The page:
- Markets in disarray as traders scramble to set prices in the Fed’s warpath
- S&P 500 enters bear market, crypto implodes, dollar surges
- Despite all the panic, there is also encouraging news
The bear market blues
All hell broke loose in the financial markets. Another searing US inflation report shattered hopes that the Fed might be able to ease the brakes later this year, sending traders scrambling to recalibrate the path of interest rates and wreaking havoc. in all asset classes.
Market prices adjusted at a breakneck pace. Fed funds futures imply a 95% chance of a 75 basis point rate hike this week and similar momentum for July, amid growing speculation that the central bank will throw its own forecast at the wind and will increase borrowing costs at lightning speed.
The impact was devastating. Stock markets fell off a cliff with the S&P 500 losing nearly 4% yesterday to officially enter a bear market, US bond yields soared to new decade highs, while junk bonds were destroyed alongside cryptocurrencies. Even gold couldn’t escape the market’s wrath, with the yellow metal hammered lower as real yields soared.
The U.S. dollar has been the lone survivor in the FX arena, drawing strength from widening interest rate differentials as the Fed is expected to outperform other central banks and from its status as the world’s reserve currency that allows it to attract defensive capital flows. The greenback remains the “all-purpose” currency par excellence, offering both attractive yields and an aura of security.
On the other hand, all the other major liquid currencies are feeling the brunt. The euro is suffering from soaring energy prices, the yen has been decimated by the Bank of Japan’s refusal to tighten policy, while the pound and commodity-linked currencies are trading at the same pace as unstable stock markets.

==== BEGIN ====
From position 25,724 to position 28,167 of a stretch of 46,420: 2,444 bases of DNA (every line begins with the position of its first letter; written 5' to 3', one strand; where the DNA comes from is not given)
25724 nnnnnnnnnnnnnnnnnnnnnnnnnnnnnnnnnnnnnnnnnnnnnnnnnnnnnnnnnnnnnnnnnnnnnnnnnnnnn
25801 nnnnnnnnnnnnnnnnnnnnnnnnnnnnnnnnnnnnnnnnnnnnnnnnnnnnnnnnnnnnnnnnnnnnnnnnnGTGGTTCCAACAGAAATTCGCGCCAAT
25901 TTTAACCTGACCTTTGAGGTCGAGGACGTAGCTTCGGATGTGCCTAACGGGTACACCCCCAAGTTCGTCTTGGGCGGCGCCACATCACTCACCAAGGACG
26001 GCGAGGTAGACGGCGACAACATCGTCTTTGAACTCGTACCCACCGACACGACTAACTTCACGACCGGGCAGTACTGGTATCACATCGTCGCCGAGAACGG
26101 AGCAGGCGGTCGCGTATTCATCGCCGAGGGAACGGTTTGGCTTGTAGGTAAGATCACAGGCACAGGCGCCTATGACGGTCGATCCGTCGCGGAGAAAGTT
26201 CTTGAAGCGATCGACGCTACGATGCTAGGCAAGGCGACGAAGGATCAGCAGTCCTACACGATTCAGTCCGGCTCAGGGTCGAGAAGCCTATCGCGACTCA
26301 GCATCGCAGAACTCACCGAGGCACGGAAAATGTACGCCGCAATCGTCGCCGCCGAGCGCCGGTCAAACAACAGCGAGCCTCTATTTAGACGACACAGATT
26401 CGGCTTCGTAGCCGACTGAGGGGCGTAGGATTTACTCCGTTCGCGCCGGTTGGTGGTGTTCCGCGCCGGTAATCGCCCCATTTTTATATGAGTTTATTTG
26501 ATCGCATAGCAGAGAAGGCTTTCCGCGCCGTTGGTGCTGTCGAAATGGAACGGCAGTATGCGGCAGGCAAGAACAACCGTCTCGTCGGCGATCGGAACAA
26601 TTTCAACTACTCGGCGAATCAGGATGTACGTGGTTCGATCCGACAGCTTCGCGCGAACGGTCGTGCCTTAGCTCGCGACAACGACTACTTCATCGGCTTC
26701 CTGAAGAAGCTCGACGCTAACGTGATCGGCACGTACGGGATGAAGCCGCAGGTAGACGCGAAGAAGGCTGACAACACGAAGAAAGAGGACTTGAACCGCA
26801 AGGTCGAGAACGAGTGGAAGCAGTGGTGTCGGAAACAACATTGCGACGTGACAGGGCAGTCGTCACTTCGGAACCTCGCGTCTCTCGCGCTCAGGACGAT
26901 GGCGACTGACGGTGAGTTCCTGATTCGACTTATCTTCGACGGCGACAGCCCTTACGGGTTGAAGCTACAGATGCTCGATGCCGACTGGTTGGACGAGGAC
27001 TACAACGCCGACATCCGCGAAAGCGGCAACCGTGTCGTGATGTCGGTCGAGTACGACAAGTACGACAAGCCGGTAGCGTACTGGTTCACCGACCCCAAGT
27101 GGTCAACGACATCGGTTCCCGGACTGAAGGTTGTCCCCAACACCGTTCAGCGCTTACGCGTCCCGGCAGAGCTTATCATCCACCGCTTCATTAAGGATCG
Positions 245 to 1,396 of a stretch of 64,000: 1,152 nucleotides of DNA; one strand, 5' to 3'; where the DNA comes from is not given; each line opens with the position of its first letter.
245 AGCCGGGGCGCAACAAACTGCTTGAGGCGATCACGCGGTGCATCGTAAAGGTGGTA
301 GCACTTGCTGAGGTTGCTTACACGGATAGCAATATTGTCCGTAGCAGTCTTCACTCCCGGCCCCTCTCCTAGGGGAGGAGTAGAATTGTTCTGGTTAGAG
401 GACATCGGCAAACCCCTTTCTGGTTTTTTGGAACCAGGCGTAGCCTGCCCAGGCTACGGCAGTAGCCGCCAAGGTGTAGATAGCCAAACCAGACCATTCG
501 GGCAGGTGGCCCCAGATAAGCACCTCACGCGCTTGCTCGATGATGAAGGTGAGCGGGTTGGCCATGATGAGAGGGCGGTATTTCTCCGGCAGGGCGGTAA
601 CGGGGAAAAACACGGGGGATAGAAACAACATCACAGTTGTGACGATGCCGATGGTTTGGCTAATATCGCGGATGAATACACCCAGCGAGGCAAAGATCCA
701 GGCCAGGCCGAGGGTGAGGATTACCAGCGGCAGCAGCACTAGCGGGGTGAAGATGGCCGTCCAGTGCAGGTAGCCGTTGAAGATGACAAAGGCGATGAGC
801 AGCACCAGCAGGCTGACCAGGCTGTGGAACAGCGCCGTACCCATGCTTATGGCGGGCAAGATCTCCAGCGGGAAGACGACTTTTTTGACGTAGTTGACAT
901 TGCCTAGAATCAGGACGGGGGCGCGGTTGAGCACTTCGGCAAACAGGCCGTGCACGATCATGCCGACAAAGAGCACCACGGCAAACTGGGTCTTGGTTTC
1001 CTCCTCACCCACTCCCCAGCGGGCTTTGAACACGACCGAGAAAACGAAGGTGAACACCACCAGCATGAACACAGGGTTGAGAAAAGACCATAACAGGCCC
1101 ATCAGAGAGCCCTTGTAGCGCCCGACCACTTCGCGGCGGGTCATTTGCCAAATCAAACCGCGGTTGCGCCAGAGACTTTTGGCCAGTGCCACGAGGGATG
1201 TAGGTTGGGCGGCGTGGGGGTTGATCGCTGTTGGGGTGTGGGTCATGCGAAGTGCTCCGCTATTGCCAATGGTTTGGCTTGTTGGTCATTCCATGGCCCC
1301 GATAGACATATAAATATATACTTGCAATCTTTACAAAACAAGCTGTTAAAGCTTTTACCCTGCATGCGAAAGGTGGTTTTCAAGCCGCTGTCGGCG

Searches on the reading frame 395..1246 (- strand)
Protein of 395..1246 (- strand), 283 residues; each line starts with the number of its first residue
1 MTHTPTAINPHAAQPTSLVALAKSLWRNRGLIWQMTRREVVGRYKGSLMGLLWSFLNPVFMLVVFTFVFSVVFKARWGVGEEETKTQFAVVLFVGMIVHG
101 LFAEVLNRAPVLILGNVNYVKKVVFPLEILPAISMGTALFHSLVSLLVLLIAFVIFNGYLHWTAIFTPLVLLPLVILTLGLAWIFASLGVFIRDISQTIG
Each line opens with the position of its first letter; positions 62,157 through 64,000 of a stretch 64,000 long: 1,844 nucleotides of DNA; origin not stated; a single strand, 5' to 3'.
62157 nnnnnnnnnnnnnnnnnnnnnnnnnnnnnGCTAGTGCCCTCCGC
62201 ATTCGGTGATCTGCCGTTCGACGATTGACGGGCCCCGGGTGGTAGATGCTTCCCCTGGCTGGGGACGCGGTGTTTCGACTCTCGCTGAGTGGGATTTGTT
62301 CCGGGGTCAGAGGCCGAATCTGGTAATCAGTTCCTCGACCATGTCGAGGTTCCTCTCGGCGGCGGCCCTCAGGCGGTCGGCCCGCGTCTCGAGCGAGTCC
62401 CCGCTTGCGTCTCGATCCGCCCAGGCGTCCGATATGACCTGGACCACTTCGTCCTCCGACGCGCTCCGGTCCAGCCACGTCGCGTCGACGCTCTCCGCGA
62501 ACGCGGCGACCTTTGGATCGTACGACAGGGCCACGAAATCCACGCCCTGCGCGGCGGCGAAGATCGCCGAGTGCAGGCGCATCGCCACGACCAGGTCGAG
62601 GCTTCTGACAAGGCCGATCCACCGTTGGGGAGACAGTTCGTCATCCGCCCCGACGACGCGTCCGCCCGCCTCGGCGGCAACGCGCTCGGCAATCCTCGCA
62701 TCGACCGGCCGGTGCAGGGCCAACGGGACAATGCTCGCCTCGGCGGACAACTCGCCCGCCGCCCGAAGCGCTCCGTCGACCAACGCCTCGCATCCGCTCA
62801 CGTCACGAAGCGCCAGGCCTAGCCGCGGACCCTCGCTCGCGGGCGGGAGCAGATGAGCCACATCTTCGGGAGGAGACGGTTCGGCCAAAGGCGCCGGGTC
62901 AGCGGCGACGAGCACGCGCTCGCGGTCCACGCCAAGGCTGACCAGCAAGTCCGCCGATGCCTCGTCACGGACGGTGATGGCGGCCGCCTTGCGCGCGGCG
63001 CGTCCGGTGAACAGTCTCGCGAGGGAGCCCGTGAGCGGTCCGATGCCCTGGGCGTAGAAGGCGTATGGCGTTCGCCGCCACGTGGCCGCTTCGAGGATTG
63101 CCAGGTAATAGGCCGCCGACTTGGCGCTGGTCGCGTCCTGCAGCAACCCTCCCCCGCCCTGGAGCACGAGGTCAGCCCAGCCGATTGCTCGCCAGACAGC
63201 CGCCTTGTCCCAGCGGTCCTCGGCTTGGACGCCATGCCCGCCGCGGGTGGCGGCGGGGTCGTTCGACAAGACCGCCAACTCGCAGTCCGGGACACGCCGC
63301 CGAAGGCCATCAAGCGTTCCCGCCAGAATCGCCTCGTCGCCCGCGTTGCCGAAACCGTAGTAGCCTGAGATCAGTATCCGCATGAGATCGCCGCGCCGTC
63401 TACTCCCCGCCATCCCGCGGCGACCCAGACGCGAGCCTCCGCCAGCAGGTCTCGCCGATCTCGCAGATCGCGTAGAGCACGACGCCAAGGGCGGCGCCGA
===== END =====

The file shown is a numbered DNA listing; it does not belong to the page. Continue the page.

It’s quite striking that oil prices haven’t retreated a step this week. despite all the chaos and whispers of a deepening recession. This speaks to the scarcity of barrels of oil, which continues to escalate after Libya announced it had closed almost all of its oil fields and was producing virtually nothing amid a new round of violence in the long struggle for the power of the country.
All in all, it’s hard to be optimistic these days. Between the cost of living crisis squeezing consumers, the housing market hit by soaring mortgage rates, companies warning of worker layoffs to control costs, and the Fed about to draw an even sharper blade to rein in inflation, it is natural for the markets to panic.
But there are some reasons to be optimistic when everyone else is pessimistic. The Fed has historically backtracked at the first sign of trouble while leaders from Germany, France and Italy plan to visit Ukraine this month to try to broker peace.
The Fed wants to control inflation but deliberately triggering a severe recession is not part of the game plan. He is more likely to accept a period of high inflation rather than plunge the US economy into a real crisis. And any concrete signs of de-escalation in Ukraine could lower energy prices, cool inflation expectations and reduce the need for aggressive rate hikes.
Keep an eye on the S&P 500. The chart is a horror show right now, but the bear market may start to falter as it approaches the 3,500 regiona technical stronghold that encompasses the 200-week moving average and the 50% Fibonacci retracement of the rally from pandemic lows to record highs.